Purine Antagonists for Chronic Lymphocytic Leukaemia

Despite increasing insight into its tumour biology B-CLL remains an incurable disease. So far, chemotherapy with alkylating agents such as chlorambucil has been the mainstay of treatment in B-CLL. However, purine antagonists such as fludarabine are increasingly being used, as it has been suggested that these novel drugs are more effective. This review confirms the greater response rates achievable by using purine antagonists but at the cost of greater toxicity, mainly infections. There is inconclusive evidence whether treatment with purine antagonists improves survival. None of the studies included quality of life data. More research is needed to fully explore the role of purine antagonists in the treatment of B-CLL and their potential impact on survival.

Authors' conclusions: 

Despite significantly increased overall response and complete remission rates and longer progression-free survival with first-line treatment of B-CLL patients with single-agent purine antagonists, we were not able to detect a statistically significant improvement of overall survival compared to alkylator-based regimens. Furthermore, the use of purine antagonists also augments the risk for grade III/IV infections and haemolytic anaemia.

Read the full abstract...

Recent trials suggest improved response rates for purine antagonists compared to alkylator-based regimens in the treatment of B-CLL. However, none was able to show a survival advantage.


To determine if there is any advantage of purine antagonists compared to alkylating agents (alone or in combination) in the treatment of patients with previously untreated B-CLL.

Search strategy: 

Medical databases (Cochrane Library, MEDLINE, EMBASE), conference proceedings and internet-based trial registers were searched electronically and/or by hand (1990 to 2003). All references were checked for further trial information. We also contacted experts in the field and pharmaceutical companies.

Selection criteria: 

Randomised controlled trials comparing purine antagonists as single agents with alkylator-based regimens in patients with previously untreated B-CLL were included. We included full-text and abstract publications as well as unpublished data.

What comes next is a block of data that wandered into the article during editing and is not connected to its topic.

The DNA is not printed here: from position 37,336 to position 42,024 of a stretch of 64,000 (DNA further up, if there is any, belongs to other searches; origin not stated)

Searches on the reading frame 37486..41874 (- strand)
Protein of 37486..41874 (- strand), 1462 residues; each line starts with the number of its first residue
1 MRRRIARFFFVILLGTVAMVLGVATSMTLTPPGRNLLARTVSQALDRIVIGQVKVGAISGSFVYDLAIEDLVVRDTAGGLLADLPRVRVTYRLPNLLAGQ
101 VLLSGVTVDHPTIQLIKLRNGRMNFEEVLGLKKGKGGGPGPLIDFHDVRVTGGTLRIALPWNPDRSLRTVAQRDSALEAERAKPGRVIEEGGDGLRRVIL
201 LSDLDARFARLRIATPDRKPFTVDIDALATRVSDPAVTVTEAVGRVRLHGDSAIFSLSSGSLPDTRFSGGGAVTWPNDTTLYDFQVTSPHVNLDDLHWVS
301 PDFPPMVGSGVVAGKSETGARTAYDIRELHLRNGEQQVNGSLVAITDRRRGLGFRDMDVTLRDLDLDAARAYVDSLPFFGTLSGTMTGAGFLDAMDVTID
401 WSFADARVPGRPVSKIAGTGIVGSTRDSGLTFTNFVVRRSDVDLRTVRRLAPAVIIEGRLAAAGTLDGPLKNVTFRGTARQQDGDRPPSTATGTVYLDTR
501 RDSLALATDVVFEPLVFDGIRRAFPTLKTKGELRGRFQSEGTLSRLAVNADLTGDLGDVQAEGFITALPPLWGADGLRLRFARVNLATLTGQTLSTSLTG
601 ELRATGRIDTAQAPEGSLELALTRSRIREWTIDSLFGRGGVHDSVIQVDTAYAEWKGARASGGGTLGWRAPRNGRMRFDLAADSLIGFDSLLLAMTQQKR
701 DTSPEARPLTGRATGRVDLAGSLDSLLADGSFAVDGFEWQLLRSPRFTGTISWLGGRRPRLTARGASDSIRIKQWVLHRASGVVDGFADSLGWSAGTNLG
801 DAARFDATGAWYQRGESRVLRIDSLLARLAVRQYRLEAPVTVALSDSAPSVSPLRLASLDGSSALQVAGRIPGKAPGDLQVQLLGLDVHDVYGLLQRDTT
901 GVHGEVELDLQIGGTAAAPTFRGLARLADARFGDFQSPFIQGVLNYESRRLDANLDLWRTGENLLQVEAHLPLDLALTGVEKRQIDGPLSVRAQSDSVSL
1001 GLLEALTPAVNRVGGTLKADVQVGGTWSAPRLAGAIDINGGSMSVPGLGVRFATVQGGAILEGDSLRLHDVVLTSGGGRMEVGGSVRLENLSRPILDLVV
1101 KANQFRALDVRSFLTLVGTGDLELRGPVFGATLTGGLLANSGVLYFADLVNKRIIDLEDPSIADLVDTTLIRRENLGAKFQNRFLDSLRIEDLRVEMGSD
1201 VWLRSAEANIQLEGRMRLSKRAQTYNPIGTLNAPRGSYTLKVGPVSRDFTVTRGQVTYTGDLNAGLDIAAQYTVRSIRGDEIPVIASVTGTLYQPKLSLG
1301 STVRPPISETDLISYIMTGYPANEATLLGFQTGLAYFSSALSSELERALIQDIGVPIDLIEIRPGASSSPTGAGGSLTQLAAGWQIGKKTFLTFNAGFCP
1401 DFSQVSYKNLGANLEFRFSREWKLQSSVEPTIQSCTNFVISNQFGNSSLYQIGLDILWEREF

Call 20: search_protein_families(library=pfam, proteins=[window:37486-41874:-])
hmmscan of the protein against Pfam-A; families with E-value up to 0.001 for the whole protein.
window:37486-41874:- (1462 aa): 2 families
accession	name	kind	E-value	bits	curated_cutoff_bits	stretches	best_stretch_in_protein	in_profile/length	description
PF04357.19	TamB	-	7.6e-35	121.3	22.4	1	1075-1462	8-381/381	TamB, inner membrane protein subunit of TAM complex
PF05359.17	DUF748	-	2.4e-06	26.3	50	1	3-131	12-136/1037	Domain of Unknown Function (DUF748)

Data collection and analysis: 

Data extraction and quality assessment were done in duplicate by two independent reviewers. Missing data were obtained from original authors. Endpoints included overall survival, overall response rate, rate of complete remissions, progression-free survival, treatment-related morbidity and mortality.

Main results: 

Five trials with 1838 randomised patients were included. There is some evidence for improved overall survival after treatment with purine antagonists compared to alkylators, but statistical significance was not reached (HR 0.89 [95% CI 0.78 to 1.01], 4 trials, N = 1638). However, the relative risk for achieving an overall response (RR 1.22 [95% CI 1.13 to 1.31], 5 trials, N = 1751) and complete remission (RR 1.94 [95% CI 1.65 to 2.28], 5 trials, N = 1751) was significantly higher, resulting in a longer progression-free survival (HR 0.70 [95% CI 0.61 to 0.82], 4 trials, N = 1638). Incidence of grade III/IV infections was significantly higher in patients receiving treatment with purine antagonists (RR 1.83 [95% 1.30 to 2.58], 4 trials, N = 1620). There was no significant difference concerning the relative risk for grade III/IV neutropenia (RR 1.14 [95% CI 0.98-1.34], 4 trials, N = 1620) and therapy-related mortality (RR 0.94 [95% CI 0.45 to 1.95]). Overall incidence of haemolytic anaemia was low, but significantly increased in the purine antagonist group (RR 3.36 [95% CI 1.27 to 8.91], 3 trials, N = 1258).